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BPF: A Bytecode for filtering
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BPF: A Bytecode for filtering

SplitIceSplitIce Member, Host Rep

What is BPF?

BPF is an bytecode language for defining a filter to select interesting (or inversely non-interesting) packets. The language itself is extremely fast, and is usually executed in kernel without the need for superfluous copying or other wastage.

What does it look like?

What: List all packets to/from 8.8.8.8

Text Form: host 8.8.8.8

Bytecode Form (Link-Layer based):

(000) ldh      [12]
(001) jeq      #0x800           jt 2    jf 6
(002) ld       [26]
(003) jeq      #0x8080808       jt 12   jf 4
(004) ld       [30]
(005) jeq      #0x8080808       jt 12   jf 13
(006) jeq      #0x806           jt 8    jf 7
(007) jeq      #0x8035          jt 8    jf 13
(008) ld       [28]
(009) jeq      #0x8080808       jt 12   jf 10
(010) ld       [38]
(011) jeq      #0x8080808       jt 12   jf 13
(012) ret      #65535
(013) ret      #0

How can I use this?

Most system administrators probably use BPF primarily to control the packets captured by utilities such as tcpdump. However there many other uses this bytecode, specifically the one I want to explore in this post - the IPTables xt_bpf module.

Why use BPF with IPTables?

There are many reasons, it really depends on what you are using IPTables for...

1. A Reduction in Rules

Its not uncommon to see IPTables rulesets like the following:

-A INPUT --fragment -j DROP
-A INPUT -s 1.2.3.4 -j ACCEPT # prevent lock out
-A INPUT -d 1.1.1.1 -p tcp -m tcp --dport 80 -j ACCEPT # Bob's Web Server
-A INPUT -d 1.1.1.1 -p udp -m udp --dport 53 -j ACCEPT # Bob's DNS Server
-A INPUT -d 1.1.1.2 -p tcp -m tcp --dport 80 -j ACCEPT # Alice's Web Server
-A INPUT -d 1.1.1.0/24 -j DROP # drop for all on server

or with state-full filtering (less overall rule hits)

-A INPUT --fragment -j DROP
-A INPUT -m state ESTABLISHED -j ACCEPT
-A INPUT -m state INVALID -j DROP
-A INPUT -s 1.2.3.4 -j ACCEPT # prevent lock out
-A INPUT -d 1.1.1.1 -p tcp -m tcp --dport 80 -j ACCEPT # Bob's Web Server
-A INPUT -d 1.1.1.1 -p udp -m udp --dport 53 -j ACCEPT # Bob's DNS Server
-A INPUT -d 1.1.1.2 -p tcp -m tcp --dport 80 -j ACCEPT # Alice's Web Server
-A INPUT -d 1.1.1.0/24 -j DROP # drop for all on server

Although simple in this example, in the real world this could expand over many hundreds of rules. Worse, the computation cost scales out linearly. If bob needs 100 ports that cant be expressed as ranges, then it requires 100 rules at 100 times the CPU cost. While this cost may be acceptable for you now, if under DDoS attack this can be a very significant restriction on the packets per second you can absorb.

NOTE: This is a contrived / overly simplistic example, IPSet is also an option that would be suitable. Choose the right tool for the job :)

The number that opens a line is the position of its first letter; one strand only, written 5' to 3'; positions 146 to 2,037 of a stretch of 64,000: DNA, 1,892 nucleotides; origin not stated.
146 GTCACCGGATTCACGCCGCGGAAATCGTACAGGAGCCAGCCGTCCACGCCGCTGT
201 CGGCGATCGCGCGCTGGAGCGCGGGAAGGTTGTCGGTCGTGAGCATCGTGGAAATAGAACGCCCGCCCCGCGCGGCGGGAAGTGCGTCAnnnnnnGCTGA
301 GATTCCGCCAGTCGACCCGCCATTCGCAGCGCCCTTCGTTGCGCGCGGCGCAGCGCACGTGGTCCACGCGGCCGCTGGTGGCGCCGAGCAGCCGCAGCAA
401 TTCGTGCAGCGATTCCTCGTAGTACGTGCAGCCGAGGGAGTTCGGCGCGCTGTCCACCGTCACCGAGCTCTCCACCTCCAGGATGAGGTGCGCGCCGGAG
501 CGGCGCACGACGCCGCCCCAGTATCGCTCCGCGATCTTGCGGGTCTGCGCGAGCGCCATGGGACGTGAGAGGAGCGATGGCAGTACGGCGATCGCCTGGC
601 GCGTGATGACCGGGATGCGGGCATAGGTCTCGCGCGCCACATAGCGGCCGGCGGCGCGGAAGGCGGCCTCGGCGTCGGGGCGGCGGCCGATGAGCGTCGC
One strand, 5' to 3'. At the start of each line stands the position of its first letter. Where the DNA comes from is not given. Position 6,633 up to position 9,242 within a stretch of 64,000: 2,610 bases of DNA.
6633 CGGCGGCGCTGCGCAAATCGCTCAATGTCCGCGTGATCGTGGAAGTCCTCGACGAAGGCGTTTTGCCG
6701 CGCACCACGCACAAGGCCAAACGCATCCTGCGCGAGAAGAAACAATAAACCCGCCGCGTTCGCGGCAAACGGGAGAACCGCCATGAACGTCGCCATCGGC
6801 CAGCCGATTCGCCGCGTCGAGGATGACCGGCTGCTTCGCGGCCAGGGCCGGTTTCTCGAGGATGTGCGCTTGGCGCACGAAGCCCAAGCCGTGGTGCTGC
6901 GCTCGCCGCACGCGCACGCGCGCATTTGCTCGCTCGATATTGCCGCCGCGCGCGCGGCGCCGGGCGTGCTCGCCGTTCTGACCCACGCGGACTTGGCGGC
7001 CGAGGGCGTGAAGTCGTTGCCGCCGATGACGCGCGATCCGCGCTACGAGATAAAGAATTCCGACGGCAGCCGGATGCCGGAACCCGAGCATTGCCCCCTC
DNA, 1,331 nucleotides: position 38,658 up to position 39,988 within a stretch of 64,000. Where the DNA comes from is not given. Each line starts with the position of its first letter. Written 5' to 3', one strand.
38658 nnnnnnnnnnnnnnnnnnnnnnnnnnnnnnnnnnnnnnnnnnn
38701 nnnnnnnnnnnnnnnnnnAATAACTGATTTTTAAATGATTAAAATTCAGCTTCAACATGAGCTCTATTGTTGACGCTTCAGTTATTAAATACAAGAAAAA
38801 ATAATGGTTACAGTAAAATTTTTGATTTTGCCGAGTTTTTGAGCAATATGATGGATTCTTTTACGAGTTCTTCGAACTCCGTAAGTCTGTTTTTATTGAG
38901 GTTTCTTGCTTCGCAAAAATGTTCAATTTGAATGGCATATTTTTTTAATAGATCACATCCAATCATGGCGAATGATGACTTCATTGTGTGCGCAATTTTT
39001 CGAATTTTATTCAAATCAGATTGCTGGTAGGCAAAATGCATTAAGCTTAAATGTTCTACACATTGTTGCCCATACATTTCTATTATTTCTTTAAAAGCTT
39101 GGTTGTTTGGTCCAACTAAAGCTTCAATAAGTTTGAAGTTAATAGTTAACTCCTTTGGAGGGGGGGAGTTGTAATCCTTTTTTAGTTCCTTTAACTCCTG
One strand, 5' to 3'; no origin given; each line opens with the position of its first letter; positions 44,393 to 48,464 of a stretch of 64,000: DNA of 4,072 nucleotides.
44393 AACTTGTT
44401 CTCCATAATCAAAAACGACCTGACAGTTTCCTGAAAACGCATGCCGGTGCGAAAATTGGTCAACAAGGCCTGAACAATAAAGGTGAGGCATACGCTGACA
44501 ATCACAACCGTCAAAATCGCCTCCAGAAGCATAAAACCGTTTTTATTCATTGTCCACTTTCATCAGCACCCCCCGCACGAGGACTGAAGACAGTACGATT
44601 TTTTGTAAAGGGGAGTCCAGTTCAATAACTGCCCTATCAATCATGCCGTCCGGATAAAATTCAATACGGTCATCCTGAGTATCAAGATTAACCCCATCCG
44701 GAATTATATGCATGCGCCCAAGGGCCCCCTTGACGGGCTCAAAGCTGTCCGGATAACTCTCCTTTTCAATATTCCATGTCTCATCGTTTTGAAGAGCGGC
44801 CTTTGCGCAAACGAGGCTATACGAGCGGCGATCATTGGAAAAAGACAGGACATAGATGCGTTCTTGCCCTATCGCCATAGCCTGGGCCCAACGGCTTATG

IPTables, is not the fastest filtering engine out there. In fact its rather slow (go nftables!), and many of the performance bottlenecks are per rule (i.e incrementing rule hit counters) to this extent reducing rules in turn significantly improves performance. And with BPF the above rule set can be reduced to:

BPF=bytecode_compile "ip and not ip[6:2] & 0x1fff == 0 and (src 1.2.3.4 or (dst 1.1.1.1 and (tcp dst port 80 or udp dst port 53) or (dst 1.1.1.2 and tcp dst port 80)))"
-A INPUT -m bpf --bytecode "$BPF" -j ACCEPT
-A INPUT -d 1.1.1.1 -j DROP

or

-A INPUT --fragment -j DROP
-A INPUT -m state ESTABLISHED -j ACCEPT
-A INPUT -m state INVALID -j DROP
BPF=bytecode_compile "ip and (src 1.2.3.4 or (dst 1.1.1.1 and (tcp dst port 80 or udp dst port 53) or (dst 1.1.1.2 and tcp dst port 80))"
-A INPUT -m bpf --bytecode "$BPF" -j ACCEPT
-A INPUT -d 1.1.1.1 -j DROP

Less rules, Less CPU cost. And you can also easily test this expression using tcpdump. No more looking at IPTables packet counters or relying on the xt_log module (slow process of debugging)

# tcpdump -n "ip and ip[6:2] & 0x1fff == 0 and (src 1.2.3.4 or (dst 1.1.1.1 and (tcp dst port 80 or udp dst port 53) or (dst 1.1.1.2 and tcp dst port 80)))"
tcpdump: verbose output suppressed, use -v or -vv for full protocol decode
listening on eth0, link-type EN10MB (Ethernet), capture size 65535 bytes
^C
0 packets captured
1 packet received by filter
0 packets dropped by kernel

2. Representation of more complex filters

BPF is a very expressive language, far more than anything else in IPTables (even u32). Furthermore when compared to u32 it is far more human readable. For example (MONLIST is command 42):

Drop all NTP MONLIST (u32):
-A INPUT -p udp -m multiport --ports 123 -m u32 --u32 "0>>22&[email protected]&0xFF=42" -j DROP

Drop all NTP MONLIST (bpf):
-A INPUT -m bpf --bytecode "$(nfbpf_compile RAW 'udp port 123 and udp[11]==42')" -j DROP

What about nftables?

While quite a nice idea, its still quite a way from being feature complete (in comparison with iptables, and in general) or even classed as stable. IPTables is immediately available, and BPF is great for bringing that little bit of extra power :)

Appendix I: nfbpf_compile

For those who don't know, you can get the utility required to compile the text form of BPF into bytecodes that can be accepted by xt_bpf from http://git.netfilter.org/iptables/tree/utils/nfbpf_compile.c

Unfortunately tcpdump wont suffice as the bytecodes generated begin at the link-layer whereas xt_bpf deals with bytecodes starting at the IP layer.

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